Syllabus academic year 2009/2010
(Created 2009-08-11.)

Higher education credits: 7,5. Grading scale: UG. Level: A (Second level). Language of instruction: The course will be given in English on demand. FMNN05 overlap following cours/es: FMN145 och FMN145. Optional for: D4, E4, F4, F4tvb, Pi4, Pi4bs. Course coordinator: Claus Führer, Numerisk analys. Recommended prerequisits: FMN130 Numerical Methods for Differential Equations. The course might be cancelled if the numer of applicants is less than 10. Assessment: A report in several parts. Further information: The course is given every second year. Home page:

Simulation technique is a field which merges experience in modelling with knowledge in Scientific Computing and programming skills. The aim of the course is to give students in the last stage of their university studies the possibility to experience in a working team industrial relevant computational problems in connection with modelling of complex mechanical systems. The participants meet numerical methods on different levels in industrial simulation tools. In particular ordinary differential equations with and without algebraic constraints and methods for large systems of nonlinear equations will form the numerical backbone of the course.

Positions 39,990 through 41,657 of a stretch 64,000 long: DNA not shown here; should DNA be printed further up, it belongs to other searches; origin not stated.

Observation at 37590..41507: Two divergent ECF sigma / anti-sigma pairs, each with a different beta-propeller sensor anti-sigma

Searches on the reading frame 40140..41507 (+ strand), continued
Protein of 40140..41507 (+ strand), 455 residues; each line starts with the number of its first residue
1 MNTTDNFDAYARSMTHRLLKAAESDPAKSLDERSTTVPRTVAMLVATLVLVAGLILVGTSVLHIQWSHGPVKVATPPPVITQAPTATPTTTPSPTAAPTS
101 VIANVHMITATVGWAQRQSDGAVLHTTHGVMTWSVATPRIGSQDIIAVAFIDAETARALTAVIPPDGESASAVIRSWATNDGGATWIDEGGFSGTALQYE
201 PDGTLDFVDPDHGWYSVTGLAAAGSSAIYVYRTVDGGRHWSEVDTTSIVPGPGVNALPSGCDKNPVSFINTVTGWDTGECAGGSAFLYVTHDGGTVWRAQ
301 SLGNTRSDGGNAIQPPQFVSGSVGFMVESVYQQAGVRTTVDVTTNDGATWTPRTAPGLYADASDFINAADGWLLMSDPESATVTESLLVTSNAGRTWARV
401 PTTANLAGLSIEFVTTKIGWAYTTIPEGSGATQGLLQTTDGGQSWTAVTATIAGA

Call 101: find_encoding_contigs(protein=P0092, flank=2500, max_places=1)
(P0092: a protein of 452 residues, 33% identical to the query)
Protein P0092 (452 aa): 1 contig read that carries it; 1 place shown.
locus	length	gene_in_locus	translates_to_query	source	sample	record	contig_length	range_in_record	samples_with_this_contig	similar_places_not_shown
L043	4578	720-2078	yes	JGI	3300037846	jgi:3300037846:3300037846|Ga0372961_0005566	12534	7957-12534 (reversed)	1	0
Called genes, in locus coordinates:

Knowledge and understanding
For a passing grade the student must

- be familiar with the software’s purpose.

- be able to evaluate simulation results.

Skills and abilities
For a passing grade the student must

independently be able to apply and evaluate numerical methods within industrial software tools.

Judgement and approach
For a passing grade the student must

- be able to see structural parallels in varying engineering problems.

-write an algorithmically well structured report in suitable terminology on the mathematical methods applied in industrial simulation tools.

Theoretical part: numerical treatment of ordinary differential equations with discontinuities and/or algebraic constraints, variants of different modelling techniques, variational integrators and other modeling related methods. Introduction to a modelling language.

Practical part: numerical experiments with computational tools within commercial and industrial software packages, e.g. MSC ADAMS and ABACUS. Experiments with selfproduced code in MATLAB or Python/SciPy.

Relevant material (from scientific journals and webbased user manuals) will be distributed at the beginning of the course.